This year’s show saw another homage to Chanel’s roots, with Viard’s runway being set amongst linens hanging on clothing lines, reminiscent of the small town in central France where Coco grew up.

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While last year, Viard incorporated Chanel’s famous tweed suits into long coats (a style that really took front and center in this winter’s street style scene), this year’s show went with a more school-girl length, an ode to Coco’s days as an orphan at the convent.

Many of this year’s looks incorporated ankle-gazing tulle, adding an extra layer of femininity to the already girlish French country meadow patterns. Under this style, my standout pick was:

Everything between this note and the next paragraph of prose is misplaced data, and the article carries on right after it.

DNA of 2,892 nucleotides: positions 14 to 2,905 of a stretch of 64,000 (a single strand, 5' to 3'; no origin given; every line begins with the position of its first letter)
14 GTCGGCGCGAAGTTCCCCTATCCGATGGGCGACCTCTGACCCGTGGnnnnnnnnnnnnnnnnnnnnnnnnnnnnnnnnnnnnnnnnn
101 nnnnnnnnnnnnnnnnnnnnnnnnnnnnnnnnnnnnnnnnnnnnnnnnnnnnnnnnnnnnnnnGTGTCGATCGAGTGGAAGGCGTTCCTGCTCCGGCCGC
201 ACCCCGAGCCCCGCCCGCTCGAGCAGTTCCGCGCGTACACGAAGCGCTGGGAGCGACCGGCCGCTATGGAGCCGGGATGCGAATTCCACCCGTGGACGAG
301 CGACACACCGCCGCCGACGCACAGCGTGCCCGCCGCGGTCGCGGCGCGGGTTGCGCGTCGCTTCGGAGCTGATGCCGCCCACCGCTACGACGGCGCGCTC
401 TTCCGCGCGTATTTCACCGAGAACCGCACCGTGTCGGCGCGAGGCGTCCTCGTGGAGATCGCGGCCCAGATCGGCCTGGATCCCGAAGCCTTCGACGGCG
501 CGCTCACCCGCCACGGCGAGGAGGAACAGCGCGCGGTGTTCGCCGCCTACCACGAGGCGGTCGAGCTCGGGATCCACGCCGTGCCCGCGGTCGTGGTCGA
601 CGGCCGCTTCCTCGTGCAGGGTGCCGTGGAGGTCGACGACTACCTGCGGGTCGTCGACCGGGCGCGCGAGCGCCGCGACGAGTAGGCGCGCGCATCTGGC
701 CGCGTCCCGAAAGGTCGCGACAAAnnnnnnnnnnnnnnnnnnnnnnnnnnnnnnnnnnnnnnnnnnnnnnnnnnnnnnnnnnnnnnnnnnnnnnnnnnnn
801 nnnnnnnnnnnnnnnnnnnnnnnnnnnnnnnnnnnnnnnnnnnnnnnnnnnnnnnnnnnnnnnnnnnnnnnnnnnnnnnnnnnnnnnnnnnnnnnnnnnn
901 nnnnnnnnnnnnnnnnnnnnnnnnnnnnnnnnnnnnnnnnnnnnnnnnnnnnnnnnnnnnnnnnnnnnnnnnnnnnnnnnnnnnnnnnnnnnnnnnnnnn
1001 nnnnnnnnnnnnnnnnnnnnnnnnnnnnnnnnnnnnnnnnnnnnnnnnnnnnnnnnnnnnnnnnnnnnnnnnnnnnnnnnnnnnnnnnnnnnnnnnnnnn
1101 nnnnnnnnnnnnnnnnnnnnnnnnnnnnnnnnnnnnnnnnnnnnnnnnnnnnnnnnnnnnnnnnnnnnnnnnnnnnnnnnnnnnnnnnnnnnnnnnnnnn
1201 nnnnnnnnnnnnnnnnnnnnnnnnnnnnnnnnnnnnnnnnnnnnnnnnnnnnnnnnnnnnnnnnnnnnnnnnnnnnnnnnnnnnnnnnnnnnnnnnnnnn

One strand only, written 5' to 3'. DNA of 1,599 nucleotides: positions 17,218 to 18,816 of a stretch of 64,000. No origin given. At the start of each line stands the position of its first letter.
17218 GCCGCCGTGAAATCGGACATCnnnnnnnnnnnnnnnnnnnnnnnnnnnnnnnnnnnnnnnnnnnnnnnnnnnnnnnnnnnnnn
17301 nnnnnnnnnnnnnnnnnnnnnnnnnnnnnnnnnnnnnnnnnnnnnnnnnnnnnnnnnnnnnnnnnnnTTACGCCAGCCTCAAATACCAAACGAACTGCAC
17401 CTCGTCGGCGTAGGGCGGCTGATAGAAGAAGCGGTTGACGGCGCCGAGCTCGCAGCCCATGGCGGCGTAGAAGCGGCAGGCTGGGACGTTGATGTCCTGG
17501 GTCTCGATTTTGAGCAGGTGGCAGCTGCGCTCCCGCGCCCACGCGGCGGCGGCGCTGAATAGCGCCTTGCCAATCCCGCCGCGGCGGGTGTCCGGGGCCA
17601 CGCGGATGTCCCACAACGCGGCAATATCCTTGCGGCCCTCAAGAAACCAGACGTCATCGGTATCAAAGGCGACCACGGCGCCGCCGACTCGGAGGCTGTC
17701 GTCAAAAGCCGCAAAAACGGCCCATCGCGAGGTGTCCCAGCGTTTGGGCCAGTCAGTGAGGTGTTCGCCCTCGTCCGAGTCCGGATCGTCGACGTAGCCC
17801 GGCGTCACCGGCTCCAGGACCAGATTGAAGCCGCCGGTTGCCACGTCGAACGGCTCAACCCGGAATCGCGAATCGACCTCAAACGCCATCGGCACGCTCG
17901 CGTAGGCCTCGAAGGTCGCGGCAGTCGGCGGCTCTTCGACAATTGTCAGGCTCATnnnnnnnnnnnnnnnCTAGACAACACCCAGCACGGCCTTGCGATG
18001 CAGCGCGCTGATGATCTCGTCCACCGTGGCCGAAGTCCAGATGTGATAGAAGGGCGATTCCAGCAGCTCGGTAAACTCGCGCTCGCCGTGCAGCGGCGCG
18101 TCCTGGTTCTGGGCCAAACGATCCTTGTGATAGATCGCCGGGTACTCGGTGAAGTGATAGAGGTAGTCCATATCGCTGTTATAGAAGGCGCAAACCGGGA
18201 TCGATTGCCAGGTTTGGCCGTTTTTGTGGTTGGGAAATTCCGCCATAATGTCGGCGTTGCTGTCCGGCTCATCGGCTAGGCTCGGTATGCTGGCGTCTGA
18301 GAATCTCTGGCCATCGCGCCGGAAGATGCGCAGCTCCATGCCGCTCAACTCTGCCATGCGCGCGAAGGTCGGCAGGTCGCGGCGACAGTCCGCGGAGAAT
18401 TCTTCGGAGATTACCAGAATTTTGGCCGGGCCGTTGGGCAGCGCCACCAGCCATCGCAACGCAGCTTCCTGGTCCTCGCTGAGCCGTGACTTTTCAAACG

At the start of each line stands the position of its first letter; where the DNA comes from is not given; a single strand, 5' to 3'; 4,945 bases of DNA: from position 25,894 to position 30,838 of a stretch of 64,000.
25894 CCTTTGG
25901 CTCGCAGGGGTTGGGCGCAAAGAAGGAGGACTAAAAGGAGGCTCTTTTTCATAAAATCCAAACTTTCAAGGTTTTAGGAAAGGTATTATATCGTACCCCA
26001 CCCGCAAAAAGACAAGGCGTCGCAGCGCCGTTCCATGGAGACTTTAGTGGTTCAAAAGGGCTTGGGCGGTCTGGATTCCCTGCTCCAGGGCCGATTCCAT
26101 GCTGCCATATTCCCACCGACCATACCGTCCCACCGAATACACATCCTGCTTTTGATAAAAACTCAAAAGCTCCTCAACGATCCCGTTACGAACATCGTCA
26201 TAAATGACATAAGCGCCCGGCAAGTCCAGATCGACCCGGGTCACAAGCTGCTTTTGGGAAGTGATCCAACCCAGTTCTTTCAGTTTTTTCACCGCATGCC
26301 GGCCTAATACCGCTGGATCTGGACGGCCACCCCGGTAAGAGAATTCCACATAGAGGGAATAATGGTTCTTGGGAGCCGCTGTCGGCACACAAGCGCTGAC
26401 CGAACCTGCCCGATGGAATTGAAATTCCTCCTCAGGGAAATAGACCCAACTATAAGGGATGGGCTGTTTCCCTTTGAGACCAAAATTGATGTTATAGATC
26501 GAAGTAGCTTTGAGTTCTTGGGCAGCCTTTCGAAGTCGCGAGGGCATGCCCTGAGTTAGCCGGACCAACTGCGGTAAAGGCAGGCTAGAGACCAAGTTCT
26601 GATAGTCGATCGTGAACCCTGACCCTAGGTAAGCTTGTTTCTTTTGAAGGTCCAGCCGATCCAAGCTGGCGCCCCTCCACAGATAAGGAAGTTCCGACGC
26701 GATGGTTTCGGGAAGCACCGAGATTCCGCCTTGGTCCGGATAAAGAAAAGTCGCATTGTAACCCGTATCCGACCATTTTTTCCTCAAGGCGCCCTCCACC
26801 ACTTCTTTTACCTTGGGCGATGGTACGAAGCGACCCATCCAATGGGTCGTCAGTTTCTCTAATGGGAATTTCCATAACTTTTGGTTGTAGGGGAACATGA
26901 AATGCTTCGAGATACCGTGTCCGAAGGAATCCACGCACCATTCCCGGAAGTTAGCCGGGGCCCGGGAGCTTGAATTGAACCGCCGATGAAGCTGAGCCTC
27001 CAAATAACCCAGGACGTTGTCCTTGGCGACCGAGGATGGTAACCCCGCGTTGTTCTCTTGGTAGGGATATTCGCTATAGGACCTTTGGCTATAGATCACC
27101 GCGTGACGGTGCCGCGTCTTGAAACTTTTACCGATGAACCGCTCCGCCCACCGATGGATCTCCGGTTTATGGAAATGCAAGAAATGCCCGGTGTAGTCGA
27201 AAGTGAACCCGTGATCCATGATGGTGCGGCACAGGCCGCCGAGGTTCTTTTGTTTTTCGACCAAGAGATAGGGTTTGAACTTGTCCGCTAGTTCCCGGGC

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Patent-leather shoes with white ankle socks was a style I donned on the daily during my days as a Catholic school girl, and it is a style that has influenced my structural polish that I commonly evoke to this day. It comes as no surprise that the Catholic school roots played a huge role in Coco’s fashion sense, as well. Famous for her black and white uniforms, she believed there was nothing chicer that an outfit donning the composition of all colors and the absence of color.

Viard brought this influence to the forefront of our minds through her use of Peter Pan collars, which she updated and glamorized with touches of sparkle, seamlessly blending the strict world of the schoolgirl with the free world of high fashion.